When the design team’s efforts are poorly coordinated, drawings of one discipline may not align with that of another. If such errors make it onto the construction drawings, there is a chance that the building will end up with a deficiency, or a change order will be needed to resolve the issue. To avert consequences of this nature, it’s imperative that architects and engineers harmonize their efforts and ensure that their drawings interface properly.
Architectural designAn architect is responsible for designing a building’s appearance and function according to the client’s vision and the applicable codes. The design process starts after a consultation with the client, during which the project’s budget, expected finish date, visual appearance, spatial requirements, functional program, and other design objectives are addressed.
Having established the client’s expectations, the architect gets to work on the drawings and specifications. At a minimum, a full set of architectural drawings should comprise floor plans, roof plans, elevations, sections, and perspective drawings.
Floor plans are vertical orthographic projections which show a building’s room layouts and other physical attributes for each floor. These drawings depict interior walls, doors, windows, appliances, equipment, and the use of all spaces.
Roof plans show a top view of the building’s roof, including slopes, hips, valleys, parapets, skylights, vents, drains, roofing materials, equipment and other features.
Elevations are the horizontal projections that show a building’s exterior, and sometimes interior as seen from the side.
Sections depict a view of the building as though it’s been cut along an imaginary plane.
Perspective drawings show a three-dimensional view of the building, and may depict the interior, exterior, or both.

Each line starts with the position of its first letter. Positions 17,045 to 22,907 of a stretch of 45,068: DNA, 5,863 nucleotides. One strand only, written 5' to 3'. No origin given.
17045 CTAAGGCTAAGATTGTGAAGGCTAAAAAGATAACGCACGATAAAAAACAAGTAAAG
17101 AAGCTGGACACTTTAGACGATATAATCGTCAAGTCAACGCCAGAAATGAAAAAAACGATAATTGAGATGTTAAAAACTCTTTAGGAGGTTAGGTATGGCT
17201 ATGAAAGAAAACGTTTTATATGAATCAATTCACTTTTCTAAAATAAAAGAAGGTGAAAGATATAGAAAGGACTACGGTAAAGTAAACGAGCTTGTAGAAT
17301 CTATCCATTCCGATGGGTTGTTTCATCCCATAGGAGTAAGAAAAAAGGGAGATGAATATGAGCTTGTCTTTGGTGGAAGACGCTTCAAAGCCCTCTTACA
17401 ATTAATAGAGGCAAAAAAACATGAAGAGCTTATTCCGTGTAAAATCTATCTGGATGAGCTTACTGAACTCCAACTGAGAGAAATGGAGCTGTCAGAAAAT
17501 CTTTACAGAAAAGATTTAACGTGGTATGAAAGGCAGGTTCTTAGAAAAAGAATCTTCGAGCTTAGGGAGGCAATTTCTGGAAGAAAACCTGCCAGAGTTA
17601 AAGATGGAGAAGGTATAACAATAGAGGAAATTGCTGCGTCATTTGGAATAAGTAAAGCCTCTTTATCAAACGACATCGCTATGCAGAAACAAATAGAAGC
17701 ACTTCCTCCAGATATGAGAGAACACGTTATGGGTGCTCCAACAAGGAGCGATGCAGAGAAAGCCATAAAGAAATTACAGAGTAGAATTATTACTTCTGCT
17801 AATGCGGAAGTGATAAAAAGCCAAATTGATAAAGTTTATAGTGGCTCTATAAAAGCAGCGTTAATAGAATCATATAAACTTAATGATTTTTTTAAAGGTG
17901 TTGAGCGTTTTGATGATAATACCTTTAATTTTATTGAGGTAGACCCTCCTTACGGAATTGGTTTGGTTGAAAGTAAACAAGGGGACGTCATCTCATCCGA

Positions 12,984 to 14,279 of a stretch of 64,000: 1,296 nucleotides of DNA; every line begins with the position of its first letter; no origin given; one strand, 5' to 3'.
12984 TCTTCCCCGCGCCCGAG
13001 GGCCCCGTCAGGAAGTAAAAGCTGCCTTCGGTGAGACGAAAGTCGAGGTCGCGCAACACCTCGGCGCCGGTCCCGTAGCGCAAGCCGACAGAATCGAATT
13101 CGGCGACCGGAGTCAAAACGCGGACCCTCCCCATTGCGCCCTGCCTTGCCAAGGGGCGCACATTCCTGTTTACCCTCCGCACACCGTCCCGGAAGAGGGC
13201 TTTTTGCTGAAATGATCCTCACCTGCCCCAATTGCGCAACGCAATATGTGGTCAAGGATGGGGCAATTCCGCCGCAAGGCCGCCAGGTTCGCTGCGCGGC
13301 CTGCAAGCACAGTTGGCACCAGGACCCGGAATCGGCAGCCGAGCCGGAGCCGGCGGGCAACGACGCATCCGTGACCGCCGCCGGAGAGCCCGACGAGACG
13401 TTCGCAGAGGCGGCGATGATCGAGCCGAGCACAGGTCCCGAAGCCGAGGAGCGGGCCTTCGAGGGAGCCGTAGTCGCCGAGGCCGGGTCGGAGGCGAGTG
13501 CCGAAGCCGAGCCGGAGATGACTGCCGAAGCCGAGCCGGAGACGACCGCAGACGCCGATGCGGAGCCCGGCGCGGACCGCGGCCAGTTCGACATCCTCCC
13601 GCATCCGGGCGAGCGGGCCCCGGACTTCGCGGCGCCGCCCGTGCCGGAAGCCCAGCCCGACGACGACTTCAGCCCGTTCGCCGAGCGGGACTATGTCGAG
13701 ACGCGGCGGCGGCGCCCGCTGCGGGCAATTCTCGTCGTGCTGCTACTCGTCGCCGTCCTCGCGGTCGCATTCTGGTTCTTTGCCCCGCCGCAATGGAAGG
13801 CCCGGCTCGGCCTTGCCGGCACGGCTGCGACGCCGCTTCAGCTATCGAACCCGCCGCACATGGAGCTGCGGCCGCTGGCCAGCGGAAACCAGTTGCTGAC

Structural designBasing their work on the preliminary architectural drawings, structural engineers design a structure to support the building’s dead, live, and environmental loads, thus enabling it to remain upright.
Generally, a building’s structure consists of vertical and horizontal elements, such as columns and slabs, and the connections between them. The structural engineer’s job is to tailor these features to fit the architectural design.
Mechanical, electrical, and plumbing (MEP) designMechanical, electrical, and plumbing systems must also make their way onto drawings before the latter are issued for permitting and construction. Having access to established structural and architectural layouts, the MEP engineers get to work on their respective drawings and specifications.
Other disciplinesOther disciplines contributing to the overall drawing package may include landscapers, civil engineers, communications engineers, acoustic and specialty consultants and others whose involvement may be required depending on the complexity of the project.
Common coordination issuesCoordination issues, also known as clashing, arise when the drawings don’t align well with one another. Common examples of clashing include columns obstructing views or passage, misaligned slab edges, mechanical ducts running through structural members, and other instances where a disagreement between disciplines creates an unbuildable scenario.
How to improve coordinationTo ensure effective integration between disciplines, the right expectations must be laid out before the project begins. The architect and the engineers must agree on a set of deliverables that will facilitate their teams’ coordination efforts. These may vary from project to project, but at a minimum, the architect should commit to furnishing the engineer with some of the following critical information:
- locations of slab edges
- floor-to-floor heights
- cavity depths and ceiling interstitial spaces
- parapet locations and heights
- unique architectural features
- areas where the design is expected to change in the future
- locations and sizes of columns
- locations of shear walls and other seismic resistance mechanisms
- locations and types of expansion joints
- structural implications of proposed floor spans and openings
- opportunities for improving the efficiency of the structure through changes to the architectural design
Today, modern technology offers a great way to improve the efficiency of interdisciplinary coordination. Processes such as Building Information Modelling (BIM) integrate various design inputs, facilitating and improving the accuracy of clash detection. Peer reviews are also helpful in identifying systemization flaws and getting them fixed.
With the aid of BIM and construction management practices such as peer reviews, project teams should be well equipped to enhance coordination between design disciplines. As well, for complex projects, it always pays to hire a professional construction manager to oversee the project’s planning phase.